Generations of impact

Colleen Crozier grew up on a multigenerational family dairy farm north of Edmonton. As a child, she helped in the fields, milked cows, and even drove tractors and trucks.

Although Colleen is no longer personally involved with the farm, it has stayed in the family. Colleen is in regular contact with her relatives who manage it. They’ve switched to growing crops and are now in their fifth generation of family farming.

Colleen wants to have the same kind of generational impact through her donations. She was initially drawn to Farm Radio International because of its focus on farming and its Canadian roots — including its connection to long-time Canadian broadcaster Lloyd Robertson (Farm Radio’s spokesperson).

Colleen liked the use of radio to provide agricultural information and teach about farming practices. She also knew that her money would be well-used because of Farm Radio’s recognition as a top international impact charity by Charity Intelligence.

After leaving the family farm at the age of 19, Colleen became a teacher. She taught students with special needs for many years. Colleen is also drawn to Farm Radio because of its focus on education and her belief in education’s long-lasting impact.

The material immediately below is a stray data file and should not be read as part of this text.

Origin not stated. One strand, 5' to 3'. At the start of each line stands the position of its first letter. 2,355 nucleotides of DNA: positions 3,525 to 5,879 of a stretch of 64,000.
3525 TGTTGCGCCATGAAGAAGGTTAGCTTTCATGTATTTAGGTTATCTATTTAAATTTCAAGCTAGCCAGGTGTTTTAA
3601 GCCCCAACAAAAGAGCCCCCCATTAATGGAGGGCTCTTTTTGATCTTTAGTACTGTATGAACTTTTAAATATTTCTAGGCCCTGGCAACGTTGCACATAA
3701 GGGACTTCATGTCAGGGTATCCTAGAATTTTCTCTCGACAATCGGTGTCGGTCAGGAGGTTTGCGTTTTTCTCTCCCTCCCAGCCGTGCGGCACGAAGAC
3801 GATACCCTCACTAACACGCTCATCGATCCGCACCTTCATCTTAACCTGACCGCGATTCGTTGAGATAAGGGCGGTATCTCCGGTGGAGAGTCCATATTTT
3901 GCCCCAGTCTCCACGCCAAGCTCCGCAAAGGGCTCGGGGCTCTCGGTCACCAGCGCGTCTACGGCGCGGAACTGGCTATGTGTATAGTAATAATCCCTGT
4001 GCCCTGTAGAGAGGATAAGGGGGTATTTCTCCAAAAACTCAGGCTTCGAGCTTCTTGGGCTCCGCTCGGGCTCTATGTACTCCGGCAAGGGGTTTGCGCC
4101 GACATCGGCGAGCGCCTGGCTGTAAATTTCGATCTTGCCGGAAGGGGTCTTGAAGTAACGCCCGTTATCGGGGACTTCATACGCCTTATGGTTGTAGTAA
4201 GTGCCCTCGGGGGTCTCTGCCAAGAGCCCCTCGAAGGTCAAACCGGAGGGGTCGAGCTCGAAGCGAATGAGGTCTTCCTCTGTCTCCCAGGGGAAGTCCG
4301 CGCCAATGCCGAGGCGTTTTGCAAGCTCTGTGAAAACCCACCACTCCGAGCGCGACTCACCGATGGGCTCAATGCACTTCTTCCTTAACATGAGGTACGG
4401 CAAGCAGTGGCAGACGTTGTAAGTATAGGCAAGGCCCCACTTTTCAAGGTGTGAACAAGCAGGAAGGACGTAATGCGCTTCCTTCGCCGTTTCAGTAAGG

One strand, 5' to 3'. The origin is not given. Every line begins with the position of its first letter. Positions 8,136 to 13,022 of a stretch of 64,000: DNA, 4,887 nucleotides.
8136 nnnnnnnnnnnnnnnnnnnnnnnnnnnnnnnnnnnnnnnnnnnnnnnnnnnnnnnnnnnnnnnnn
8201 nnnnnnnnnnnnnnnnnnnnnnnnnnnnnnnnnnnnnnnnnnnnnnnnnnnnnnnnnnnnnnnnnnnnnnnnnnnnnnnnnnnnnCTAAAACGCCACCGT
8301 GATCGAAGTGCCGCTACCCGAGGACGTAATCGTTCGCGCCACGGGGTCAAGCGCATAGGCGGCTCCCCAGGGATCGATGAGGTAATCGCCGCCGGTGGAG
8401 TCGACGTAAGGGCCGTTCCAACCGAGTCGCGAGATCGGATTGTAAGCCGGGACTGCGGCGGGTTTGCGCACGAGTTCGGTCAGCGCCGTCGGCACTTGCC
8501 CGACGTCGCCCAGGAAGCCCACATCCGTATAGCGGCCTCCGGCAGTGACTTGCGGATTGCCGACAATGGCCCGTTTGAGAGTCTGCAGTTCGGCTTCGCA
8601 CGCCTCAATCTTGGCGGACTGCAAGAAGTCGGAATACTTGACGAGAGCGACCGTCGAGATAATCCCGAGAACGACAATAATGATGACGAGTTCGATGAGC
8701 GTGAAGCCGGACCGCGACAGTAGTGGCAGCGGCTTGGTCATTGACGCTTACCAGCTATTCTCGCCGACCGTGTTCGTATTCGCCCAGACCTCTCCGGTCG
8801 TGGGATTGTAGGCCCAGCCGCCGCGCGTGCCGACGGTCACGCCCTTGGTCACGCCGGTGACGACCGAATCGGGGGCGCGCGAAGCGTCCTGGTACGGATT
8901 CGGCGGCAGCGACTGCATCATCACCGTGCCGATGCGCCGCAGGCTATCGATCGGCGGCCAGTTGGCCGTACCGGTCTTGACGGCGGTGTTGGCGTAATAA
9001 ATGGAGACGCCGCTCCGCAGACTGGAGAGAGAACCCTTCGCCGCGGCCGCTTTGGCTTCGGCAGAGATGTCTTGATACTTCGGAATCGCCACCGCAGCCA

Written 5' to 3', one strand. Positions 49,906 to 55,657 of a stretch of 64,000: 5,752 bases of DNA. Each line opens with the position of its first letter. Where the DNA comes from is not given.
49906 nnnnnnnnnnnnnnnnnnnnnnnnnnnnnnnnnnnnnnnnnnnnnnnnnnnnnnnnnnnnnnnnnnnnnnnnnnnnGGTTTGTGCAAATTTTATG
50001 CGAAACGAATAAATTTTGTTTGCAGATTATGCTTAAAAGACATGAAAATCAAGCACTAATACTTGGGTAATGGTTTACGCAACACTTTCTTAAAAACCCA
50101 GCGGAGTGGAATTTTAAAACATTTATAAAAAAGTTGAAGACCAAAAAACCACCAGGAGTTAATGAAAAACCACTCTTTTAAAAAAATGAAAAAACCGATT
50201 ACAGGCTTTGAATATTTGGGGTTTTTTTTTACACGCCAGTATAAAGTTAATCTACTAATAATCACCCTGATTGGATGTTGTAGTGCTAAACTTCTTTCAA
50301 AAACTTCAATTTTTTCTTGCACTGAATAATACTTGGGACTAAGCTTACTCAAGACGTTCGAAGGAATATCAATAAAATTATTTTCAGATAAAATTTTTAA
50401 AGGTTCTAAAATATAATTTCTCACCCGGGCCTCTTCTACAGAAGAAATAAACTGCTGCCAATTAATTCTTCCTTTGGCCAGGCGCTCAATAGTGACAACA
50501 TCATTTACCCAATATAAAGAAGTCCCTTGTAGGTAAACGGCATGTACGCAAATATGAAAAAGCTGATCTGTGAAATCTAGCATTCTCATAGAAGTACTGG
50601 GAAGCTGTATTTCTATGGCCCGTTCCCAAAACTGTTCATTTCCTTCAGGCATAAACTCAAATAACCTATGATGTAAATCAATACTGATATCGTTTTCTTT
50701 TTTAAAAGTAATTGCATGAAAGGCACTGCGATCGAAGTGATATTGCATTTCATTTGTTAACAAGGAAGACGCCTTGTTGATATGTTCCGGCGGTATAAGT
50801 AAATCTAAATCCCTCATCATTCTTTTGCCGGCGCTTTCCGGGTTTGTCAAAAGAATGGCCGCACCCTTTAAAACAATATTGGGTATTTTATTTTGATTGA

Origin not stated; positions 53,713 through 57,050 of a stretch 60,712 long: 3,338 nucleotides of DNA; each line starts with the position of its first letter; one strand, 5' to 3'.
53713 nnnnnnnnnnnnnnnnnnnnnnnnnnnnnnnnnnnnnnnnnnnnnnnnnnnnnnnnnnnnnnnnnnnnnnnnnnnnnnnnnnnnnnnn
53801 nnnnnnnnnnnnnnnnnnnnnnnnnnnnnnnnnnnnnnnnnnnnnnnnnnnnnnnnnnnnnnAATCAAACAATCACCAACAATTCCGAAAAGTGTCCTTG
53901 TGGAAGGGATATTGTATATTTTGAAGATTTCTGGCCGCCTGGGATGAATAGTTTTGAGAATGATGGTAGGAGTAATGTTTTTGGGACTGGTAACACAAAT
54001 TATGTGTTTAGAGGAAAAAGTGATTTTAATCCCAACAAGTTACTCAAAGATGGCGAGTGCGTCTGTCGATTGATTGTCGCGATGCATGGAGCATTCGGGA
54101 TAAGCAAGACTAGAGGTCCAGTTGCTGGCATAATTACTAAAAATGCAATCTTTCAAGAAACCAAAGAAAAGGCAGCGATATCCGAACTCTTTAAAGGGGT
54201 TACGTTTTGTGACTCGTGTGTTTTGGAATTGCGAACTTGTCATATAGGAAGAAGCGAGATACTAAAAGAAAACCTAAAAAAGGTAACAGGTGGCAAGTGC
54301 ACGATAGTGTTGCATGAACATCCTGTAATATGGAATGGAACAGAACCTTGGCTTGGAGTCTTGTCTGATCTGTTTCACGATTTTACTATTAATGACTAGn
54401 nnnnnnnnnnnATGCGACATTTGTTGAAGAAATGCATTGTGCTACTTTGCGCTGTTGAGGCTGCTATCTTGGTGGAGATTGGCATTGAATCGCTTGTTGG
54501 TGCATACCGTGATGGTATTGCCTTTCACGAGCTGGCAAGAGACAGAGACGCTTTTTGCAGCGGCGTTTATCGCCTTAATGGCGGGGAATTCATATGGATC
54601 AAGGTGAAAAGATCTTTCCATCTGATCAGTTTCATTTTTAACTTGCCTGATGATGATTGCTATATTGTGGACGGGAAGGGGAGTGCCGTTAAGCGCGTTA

“One of the things I do say about Farm Radio is that adage, ‘Give a man a fish, he eats for a day. Teach a man to fish and he eats for the rest of his life’ — and so will his family. And, to me, that’s the biggest deal for Farm Radio: it’s not just giving a handout, it’s giving education and information to support people in helping themselves,” Colleen says.

Though Colleen uses the internet and watches TV these days, she remembers her parents listening to radio programs when she was growing up on the farm. As a young adult, Colleen also listened to gardening programs, which talked about things like how to grow roses or deal with plant diseases. She was lucky enough to live near a large garden centre and could ask the staff her gardening questions.

“I understand the value of that information and the difference it can make,” she says.

Colleen knows that radio is a way to reach farmers with vital information, especially when they don’t have access to the internet or television. Given her background in farming, it’s the agricultural part of Farm Radio’s work that most appeals to Colleen. Good agricultural information can help farmers improve their crops, increasing yields and profits.

But Colleen is also impressed by Farm Radio’s use of radio to get information about the COVID-19 virus and vaccine to rural areas and to promote gender equality, for example by promoting girls’ right to education.

It’s this kind of lasting change that inspires Colleen to keep giving.

“The kind of gifts that are given through Farm Radio will last generations,” she says.

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